I saw a grandmother reading her Kindle this morning.
A seismic shift is occurring in the publishing industry, and before all is done a great deal of corporate blood will be shed.
Nimble organizations will survive and perhaps thrive. Old institutions will die. The very nature of content is forever changed, and as always, marketing people are both over and under reacting.
Electronic book reading devices (e-readers herein) are getting very successful. Some reports have e-book sales at 20% of the market, shaving a few years off industry predictions. One interesting tangent to this is that e-book readers buy more books than people who thumb-through dead trees (and will phrases like “thumb-through” exit our vocabulary?). This is in part due to the retail price of digital books being about half that of paper, and thus they may ignite impulse purchases, such as is the case with single MP3 files as opposed to buying an entire CD in a jewel case. Or it may be that people who bought Kindles, Nooks and iWhatevers were voracious bibliophiles to begin with.
The fundamental change in market mechanics is that a bunch of middlemen were obsoleted. In the old days, an author hired an agent (15% commission) who sold rights to a publisher, who sold books to distributors, who sold books to book stores, who then sold them to you. Now you can write a book and sell it directly to readers and cough-up as little as 30% to a single mediator (Amazon, Barnes & Noble, Apple and Google). In effect, two middlemen are now standing in the unemployment line with your brother-in-law. And, frankly, you can’t even compare shopping at Amazon with shopping at Border’s Books, mainly because Border’s is locking their doors.
Digital publishing has changed the industry more radically than recent events have changed 21st century geopolitics. In the bad old days, a writer would earn 15% or less of the cover price for his books, the rest being divided between everybody in the value chain. Today the writer, if he self-publishes, makes no less than 60%. However, by cutting out everyone in the value chain, the entrepreneurial author has to be her own PR, marketing, advertising and social media agency.
Most writers can barely write, much less do real work.
Everybody in the business is trying to adjust, from Simon and Schuster to the neo-beatnik you see tapping his laptop at Starbucks every morning. The good news is that the value chain disappeared in part due to the brutal and beautiful efficiency of digital distribution. With e-books, there are no warehouses, store shelves, or dust gathering on unsold books that will be returned to the wholesaler. The cost of product for e-books nears zero and thus the cover price is half of the old variety. Similar market mechanics apply to magazines, which are scrambling to go digital.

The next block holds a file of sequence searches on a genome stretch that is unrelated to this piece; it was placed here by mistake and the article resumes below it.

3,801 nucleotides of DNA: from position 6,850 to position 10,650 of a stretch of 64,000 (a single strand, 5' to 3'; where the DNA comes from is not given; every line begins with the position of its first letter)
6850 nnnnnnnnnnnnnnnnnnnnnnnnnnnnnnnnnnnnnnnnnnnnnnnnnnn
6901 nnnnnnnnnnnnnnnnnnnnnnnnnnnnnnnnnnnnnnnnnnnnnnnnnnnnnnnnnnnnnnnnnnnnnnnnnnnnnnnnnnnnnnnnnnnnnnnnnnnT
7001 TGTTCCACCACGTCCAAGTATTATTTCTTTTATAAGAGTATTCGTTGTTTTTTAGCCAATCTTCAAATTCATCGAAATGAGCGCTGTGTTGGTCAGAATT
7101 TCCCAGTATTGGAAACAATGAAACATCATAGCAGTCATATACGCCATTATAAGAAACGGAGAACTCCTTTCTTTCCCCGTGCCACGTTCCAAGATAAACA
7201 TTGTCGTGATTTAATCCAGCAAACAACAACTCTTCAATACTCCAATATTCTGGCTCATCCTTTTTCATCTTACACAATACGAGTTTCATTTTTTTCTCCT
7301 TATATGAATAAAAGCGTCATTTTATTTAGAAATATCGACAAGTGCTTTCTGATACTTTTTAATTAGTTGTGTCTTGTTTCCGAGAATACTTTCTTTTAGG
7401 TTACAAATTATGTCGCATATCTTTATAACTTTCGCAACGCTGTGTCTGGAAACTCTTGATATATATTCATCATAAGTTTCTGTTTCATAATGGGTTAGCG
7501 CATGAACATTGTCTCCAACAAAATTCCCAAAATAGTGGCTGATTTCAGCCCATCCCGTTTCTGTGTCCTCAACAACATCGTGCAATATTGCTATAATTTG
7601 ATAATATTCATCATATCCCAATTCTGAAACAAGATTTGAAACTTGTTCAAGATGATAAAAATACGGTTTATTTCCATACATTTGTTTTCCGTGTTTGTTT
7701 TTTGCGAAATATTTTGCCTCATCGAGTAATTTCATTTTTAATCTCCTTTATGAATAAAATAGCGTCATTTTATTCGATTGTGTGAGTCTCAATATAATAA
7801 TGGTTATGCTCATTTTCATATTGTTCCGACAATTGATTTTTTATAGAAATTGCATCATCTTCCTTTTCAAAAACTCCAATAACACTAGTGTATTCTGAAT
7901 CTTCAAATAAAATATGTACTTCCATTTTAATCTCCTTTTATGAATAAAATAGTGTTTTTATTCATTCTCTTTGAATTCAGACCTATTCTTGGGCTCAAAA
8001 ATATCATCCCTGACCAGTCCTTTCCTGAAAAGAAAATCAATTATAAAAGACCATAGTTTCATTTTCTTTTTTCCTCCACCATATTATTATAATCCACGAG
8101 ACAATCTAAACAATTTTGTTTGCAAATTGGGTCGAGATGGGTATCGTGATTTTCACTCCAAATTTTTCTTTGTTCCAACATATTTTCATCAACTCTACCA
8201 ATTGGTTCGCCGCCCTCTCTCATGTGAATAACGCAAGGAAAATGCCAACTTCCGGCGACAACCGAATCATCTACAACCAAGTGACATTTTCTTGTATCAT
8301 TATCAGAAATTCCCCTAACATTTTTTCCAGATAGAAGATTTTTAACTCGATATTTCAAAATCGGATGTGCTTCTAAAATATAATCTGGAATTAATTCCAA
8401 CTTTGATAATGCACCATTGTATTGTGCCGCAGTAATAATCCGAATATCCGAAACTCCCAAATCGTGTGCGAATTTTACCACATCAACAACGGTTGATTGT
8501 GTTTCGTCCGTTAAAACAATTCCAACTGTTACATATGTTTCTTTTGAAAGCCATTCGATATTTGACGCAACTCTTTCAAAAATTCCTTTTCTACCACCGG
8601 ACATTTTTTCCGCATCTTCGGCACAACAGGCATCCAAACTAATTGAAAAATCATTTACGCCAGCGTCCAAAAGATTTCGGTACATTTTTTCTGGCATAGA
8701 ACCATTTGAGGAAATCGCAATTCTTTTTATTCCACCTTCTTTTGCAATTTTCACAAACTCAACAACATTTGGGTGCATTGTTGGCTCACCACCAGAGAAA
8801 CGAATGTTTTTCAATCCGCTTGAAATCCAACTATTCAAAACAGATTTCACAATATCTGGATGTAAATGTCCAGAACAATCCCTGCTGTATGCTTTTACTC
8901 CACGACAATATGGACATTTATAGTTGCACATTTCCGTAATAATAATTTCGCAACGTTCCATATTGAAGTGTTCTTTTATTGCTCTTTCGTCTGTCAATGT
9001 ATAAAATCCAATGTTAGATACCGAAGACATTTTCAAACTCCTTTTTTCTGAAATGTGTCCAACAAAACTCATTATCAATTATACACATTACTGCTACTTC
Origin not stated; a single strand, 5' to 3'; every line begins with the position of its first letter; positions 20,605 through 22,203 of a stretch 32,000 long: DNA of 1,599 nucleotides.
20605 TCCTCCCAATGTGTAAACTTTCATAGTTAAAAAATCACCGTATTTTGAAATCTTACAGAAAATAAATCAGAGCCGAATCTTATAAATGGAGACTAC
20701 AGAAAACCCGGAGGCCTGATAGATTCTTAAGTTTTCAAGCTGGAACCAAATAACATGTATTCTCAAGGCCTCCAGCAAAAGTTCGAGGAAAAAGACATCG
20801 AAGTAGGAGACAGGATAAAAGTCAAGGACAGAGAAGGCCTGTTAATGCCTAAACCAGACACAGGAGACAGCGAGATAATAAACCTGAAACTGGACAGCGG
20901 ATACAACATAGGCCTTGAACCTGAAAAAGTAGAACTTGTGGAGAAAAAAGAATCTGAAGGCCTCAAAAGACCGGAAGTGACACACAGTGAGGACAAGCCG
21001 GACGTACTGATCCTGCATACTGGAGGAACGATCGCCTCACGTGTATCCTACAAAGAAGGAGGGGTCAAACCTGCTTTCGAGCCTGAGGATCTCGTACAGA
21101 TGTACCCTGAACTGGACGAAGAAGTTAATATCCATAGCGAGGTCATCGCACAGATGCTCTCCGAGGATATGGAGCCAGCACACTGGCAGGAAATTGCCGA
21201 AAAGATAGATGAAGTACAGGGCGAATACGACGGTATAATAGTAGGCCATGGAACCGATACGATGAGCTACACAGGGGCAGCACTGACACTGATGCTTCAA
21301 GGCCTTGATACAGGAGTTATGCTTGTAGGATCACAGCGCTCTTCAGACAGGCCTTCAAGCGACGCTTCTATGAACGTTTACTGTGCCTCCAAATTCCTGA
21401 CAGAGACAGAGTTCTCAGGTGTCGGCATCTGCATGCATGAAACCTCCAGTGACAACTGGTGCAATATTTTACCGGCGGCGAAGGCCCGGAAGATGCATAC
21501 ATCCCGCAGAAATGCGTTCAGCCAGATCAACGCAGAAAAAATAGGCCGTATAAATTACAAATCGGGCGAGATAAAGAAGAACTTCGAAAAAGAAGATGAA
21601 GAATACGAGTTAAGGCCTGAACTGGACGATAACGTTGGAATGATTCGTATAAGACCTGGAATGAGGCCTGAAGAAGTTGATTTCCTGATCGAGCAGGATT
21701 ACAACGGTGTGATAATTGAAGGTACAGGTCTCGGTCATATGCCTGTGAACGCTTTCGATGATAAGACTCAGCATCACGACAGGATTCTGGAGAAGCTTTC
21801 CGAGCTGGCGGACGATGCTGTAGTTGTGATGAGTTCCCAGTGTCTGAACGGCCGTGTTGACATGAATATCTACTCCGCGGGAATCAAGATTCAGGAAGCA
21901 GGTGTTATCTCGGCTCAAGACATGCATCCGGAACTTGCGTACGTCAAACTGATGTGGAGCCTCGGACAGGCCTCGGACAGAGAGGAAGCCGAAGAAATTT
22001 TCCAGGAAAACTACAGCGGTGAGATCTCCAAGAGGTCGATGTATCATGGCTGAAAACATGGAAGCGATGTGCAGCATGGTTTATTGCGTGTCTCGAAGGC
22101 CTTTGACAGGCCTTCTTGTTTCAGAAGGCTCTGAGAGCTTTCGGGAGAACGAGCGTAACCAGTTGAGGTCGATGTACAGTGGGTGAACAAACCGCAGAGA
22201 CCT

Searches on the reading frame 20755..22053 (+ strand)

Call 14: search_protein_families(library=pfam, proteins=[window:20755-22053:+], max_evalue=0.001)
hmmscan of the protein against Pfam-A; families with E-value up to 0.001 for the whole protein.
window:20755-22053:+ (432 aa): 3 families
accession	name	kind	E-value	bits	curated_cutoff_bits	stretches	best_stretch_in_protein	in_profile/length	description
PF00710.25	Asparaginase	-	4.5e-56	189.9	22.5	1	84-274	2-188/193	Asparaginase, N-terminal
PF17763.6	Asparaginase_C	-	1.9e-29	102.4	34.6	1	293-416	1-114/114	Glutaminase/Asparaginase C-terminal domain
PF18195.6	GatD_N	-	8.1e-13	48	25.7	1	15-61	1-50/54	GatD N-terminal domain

iPads and Android slabs may even save newspapers.
Marketers face problems in this model. Many traditional means for promoting new books are bombing. Only 60-70 U.S. newspapers do their own book reviews. With book stores closing, book signing events are becoming scarcer and moving to more fragmented venues. Even Oprah has depreciated her book pimping. Most publisher marketing mavens are looking to social media as the primary promotional point, but those paths are still not well understood. The industry’s old habits are dying as hard as the industry.
Book stores are toast. Large publishing houses will be margin constrained. Small press will thrive. Book marketing people will be confused.
The backhanded marketing lesson herein is that if you want to own an industry, kick the legs out from everyone else. Circuit City, in its prime, engineered-out everything everyone hated about shopping for consumer electronics; and at that time they were the darlings of Wall Street.
Amazon eradicated the publishing industry value chain, reduced delays in the publishing cycle (upwards of a year from contract to book sales) and caused the old venues for promotion to evaporate. If in doubt look for what makes your industry weak or inefficient, then use that to change the rules.
Guy Smith is the chief consultant for Silicon Strategies Marketing. Guy has led marketing strategy for a variety of technology companies vending high-availability backup software, wireless middleware, enterprise software, infrastructure software, mobile applications, server virtualization, secure remote access, risk management applications, application development tools and several open source ventures. Before turning to marketing, Guy was a technologist for NASA, McDonnell Douglas, Circuit City Corporate Headquarters and other organizations.